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Balcony and “after-school queue”:
Unique childhood memories of 80s-residents 

Pang Men Him / Ming Wah Resident

Pang Pang has a close-knit family. They often have breakfast together at dai pai dongs on Sundays.

Pang Pang was born in a seaside wood hut in Lei Yue Mun in the 80s. Her father recalled that when typhoons hit the coast, towering waves taller than their house would crash against the shore; the roof would leak every time it rained. When their application to move into Ming Wah Dai Ha was approved, the family felt like they had won the lottery like many of the other residents, as they would finally have a comfortable home.


Pang Pang was 3 when her family moved into Ming Wah Dai Ha and experienced a childhood unique to residents of Ming Wah Dai Ha. Outsiders may not understand her fondness for the place, but those who have lived here will surely understand her affection.


Having classmates as neighbours

Pang Pang went to St. Basil's Primary School (later renamed St. Mark's Primary School) which was a mere 5 to 10 minutes’ walk away from Ming Wah Dai Ha. Since a lot of students lived in Ming Wah, an after-school queue would form every day: those who lived in Block A would be at the front, those who lived in Block M would be at the back; a teacher would then lead the pack back home along A Kung Ngam Road. Since Pang Pang lived in Block K, she was far away from the teacher’s sight and could chat freely and make friends with classmates who lived in other blocks. At the time, a cartoon called Bumpety Boo was popular among kids; classmates and neighbours started calling her Pang Pang, a nickname shared by the cartoon’s protagonist.


She recalled that on the first day of school one year, while they were forming a queue to go home after school, a new student suddenly burst into tears. A few students comforted her, “Don’t cry, why are you crying?” An older girl held the crying girl’s hand and escorted her home. “It felt like we looked out for each other.” To them, classmates were also their neighbours.


Moving into Ming Wah Dai Ha from a wood hut

Back then, though Shau Kei Wan was already somewhat well developed with more and more housing projects being planned, there were still quite a few squatter areas near the hillsides. Fires were rampant and would often destroy multiple homes. Pang Pang has witnessed first-hand the repercussions of such disasters even after moving to Ming Wah Dai Ha: the great fire of Tsin Shui Ma Tau Village (where Yiu Tung Estate is now situated) in 1987. “The whole hill was on fire.” She recalled. Pang Pang saw that one of her classmates was wearing slippers at school the next day; he had lost his home overnight. “I never played with fire since, it was traumatic.”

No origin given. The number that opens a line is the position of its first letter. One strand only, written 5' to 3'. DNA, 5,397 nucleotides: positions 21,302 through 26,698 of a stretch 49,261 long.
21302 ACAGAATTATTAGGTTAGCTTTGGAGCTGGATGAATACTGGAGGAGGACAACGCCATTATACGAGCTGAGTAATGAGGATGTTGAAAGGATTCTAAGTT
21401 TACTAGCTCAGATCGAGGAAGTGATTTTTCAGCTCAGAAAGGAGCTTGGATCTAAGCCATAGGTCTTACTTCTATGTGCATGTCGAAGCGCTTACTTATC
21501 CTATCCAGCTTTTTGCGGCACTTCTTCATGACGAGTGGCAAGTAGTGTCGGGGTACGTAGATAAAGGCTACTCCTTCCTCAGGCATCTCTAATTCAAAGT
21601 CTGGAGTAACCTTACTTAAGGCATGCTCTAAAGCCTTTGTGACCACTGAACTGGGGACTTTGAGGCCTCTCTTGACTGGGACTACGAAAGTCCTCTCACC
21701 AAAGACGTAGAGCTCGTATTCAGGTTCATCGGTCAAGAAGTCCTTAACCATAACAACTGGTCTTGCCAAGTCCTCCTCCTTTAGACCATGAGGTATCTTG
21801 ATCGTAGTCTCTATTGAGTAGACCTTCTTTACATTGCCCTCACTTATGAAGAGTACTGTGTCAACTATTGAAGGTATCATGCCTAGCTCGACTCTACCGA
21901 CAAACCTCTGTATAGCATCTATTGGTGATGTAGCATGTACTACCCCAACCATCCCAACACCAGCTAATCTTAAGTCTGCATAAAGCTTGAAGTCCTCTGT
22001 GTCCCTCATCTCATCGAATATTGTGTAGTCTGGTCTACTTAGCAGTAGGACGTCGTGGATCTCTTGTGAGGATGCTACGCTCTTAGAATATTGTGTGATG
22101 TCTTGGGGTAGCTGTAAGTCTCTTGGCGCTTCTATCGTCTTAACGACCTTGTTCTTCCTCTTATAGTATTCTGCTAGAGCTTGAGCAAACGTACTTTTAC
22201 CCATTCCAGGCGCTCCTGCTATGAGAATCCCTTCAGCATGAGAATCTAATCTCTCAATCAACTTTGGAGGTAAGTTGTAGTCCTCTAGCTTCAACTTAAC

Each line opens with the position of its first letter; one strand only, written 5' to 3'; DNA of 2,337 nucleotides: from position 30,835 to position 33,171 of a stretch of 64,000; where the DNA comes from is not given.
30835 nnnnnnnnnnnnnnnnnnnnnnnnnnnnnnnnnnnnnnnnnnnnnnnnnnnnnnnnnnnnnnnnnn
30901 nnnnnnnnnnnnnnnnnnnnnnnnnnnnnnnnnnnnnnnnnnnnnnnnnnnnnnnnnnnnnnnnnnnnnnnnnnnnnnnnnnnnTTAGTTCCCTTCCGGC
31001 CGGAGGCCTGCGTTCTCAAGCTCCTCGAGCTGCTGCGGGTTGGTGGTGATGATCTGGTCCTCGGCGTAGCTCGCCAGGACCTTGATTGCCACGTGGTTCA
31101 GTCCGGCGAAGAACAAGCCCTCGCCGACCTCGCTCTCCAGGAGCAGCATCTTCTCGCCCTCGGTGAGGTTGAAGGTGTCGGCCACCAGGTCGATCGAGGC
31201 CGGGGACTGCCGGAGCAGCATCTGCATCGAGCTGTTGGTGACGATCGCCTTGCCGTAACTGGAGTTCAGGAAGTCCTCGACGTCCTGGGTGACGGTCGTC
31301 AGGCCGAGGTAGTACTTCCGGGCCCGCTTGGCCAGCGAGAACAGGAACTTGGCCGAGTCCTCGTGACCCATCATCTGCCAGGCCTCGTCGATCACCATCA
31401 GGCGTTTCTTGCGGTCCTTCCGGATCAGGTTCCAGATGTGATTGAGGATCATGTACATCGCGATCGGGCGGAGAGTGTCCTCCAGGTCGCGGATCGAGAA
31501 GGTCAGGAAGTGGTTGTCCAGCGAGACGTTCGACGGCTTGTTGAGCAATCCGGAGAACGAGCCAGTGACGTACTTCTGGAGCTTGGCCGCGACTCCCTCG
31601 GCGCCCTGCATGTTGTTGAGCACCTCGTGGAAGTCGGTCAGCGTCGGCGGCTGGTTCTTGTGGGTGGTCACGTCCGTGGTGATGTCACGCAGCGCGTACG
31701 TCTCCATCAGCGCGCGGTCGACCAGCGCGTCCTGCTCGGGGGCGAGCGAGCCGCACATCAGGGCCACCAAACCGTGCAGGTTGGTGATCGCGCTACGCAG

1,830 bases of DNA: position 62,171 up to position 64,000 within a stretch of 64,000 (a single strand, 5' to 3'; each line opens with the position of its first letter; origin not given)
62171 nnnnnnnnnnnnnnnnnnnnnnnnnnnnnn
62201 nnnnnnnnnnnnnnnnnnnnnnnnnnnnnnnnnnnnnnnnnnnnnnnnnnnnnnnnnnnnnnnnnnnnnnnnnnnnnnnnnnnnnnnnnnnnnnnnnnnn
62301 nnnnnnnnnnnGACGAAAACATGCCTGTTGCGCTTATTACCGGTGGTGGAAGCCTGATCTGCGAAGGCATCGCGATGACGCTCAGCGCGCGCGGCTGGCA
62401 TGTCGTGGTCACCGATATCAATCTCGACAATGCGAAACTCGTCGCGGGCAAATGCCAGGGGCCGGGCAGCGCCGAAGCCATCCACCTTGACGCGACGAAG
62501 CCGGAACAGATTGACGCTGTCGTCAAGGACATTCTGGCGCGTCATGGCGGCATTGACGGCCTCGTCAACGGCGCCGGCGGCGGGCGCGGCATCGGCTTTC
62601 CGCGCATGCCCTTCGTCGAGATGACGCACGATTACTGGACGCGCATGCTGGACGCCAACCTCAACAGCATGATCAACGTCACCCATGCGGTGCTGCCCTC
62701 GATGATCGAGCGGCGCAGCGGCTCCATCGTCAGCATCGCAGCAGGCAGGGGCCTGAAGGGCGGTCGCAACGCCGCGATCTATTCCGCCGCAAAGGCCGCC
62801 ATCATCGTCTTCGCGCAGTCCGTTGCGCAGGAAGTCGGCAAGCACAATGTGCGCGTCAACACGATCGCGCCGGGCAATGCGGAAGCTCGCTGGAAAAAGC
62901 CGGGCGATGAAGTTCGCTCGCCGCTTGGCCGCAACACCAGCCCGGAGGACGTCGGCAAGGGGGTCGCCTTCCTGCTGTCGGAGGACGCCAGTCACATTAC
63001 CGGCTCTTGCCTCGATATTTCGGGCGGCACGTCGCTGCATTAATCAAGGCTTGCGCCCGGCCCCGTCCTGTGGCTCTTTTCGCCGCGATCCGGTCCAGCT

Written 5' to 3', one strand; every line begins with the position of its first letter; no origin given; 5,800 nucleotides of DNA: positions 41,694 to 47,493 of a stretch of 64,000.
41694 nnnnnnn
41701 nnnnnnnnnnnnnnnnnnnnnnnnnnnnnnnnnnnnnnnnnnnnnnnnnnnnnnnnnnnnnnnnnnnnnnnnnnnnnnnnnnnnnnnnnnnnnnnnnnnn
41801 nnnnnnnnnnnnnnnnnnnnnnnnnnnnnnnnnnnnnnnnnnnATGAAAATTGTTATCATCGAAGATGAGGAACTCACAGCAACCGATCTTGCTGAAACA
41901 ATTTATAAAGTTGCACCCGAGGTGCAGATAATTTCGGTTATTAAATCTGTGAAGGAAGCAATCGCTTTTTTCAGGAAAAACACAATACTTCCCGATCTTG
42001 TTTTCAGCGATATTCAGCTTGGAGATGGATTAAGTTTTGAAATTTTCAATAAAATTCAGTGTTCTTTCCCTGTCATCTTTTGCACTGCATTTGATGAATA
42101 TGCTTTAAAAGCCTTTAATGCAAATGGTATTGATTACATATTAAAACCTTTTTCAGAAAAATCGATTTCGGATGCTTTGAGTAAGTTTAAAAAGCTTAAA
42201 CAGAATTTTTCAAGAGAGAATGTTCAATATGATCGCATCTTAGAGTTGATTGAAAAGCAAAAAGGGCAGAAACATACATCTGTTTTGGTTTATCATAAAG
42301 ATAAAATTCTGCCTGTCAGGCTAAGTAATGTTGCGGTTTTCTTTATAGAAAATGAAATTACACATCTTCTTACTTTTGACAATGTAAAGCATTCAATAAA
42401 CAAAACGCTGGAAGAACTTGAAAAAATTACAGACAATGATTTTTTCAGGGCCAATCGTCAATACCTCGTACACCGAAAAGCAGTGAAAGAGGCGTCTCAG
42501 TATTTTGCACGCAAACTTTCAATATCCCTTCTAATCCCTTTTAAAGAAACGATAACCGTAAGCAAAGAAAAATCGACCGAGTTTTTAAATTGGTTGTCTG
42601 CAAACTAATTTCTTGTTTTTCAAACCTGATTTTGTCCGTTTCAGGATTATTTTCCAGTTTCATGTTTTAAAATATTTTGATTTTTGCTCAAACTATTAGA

Pang Pang and her family felt fortunate to be living in Ming Wah Dai Ha. When staying home, Pang Pang loved hanging out on the balcony. “It almost makes me feel we are kind of well-off, it offers huge storage spaces, it’s well ventilated and we can grow flowers on it.” The balconies served an additional purpose: it allowed neighbours to talk without a phone. A classmate of hers who lived in the next block once shouted her full name at night, they waved at each other at the window and shared a good laugh. “When I see my dad downstairs from the balcony, I would call out to him, and he would wave at me.”


Rings of tram bells, gongs of lion dances

When Pang Pang was 15, her family applied to be moved to Block G since they wanted to take an elevator instead of climbing stairs. Since then, their home faced the tram terminal, and the rings of tram bells became a constant sound in the background. “They woke me up all the time, trams began to run at 5 to 6 in the morning and didn't stop until 1 to 2 after midnight. It bothered me a lot when I was a kid.” Tam Kung Festival is on the same day as the Buddha’s birthday; when she was in high school, the only thing about the festival that she cared about was the rest day that came with it, but she would often be woken up by the lion dances on the street at around 8 to 9. She watched the Kung Fu demonstrations from her bed and thought nothing of it at the time. “It’s only after I grew up that I felt fortunate to have witnessed these culturally significant events.” She reminisced. She also missed bus 85 operated by China Motor Bus Company. “Every time after climbing the slope at Chai Wan Road and turning into A Kung Ngam Road, the bus driver had to stand and turn the wheel as hard as possible.” The bus stopped at Block G and reliably delivered her home for years.


In 2021, St. Mark's Primary School was closed permanently. Former students organised an alumni reunion before the imminent closure. Pang Pang reunited with classmates who have gone separate ways after graduation. Suddenly it was like they were queuing up to go home again; they chatted endlessly. “I wouldn’t have befriended so many classmates if I weren’t living in Ming Wah.” It’s safe to say she wouldn’t have developed such a chatty personality either. She reconnected with the girl who shouted her name from the next block and shared a good laugh again about what happened all those years ago.


Name: Pang Men Him (Pang Pang)

Connection to Ming Wah Dai Ha: Ming Wah Dai Ha resident born in the 1980s. Moved into the estate in 1984/85 and has been living there since

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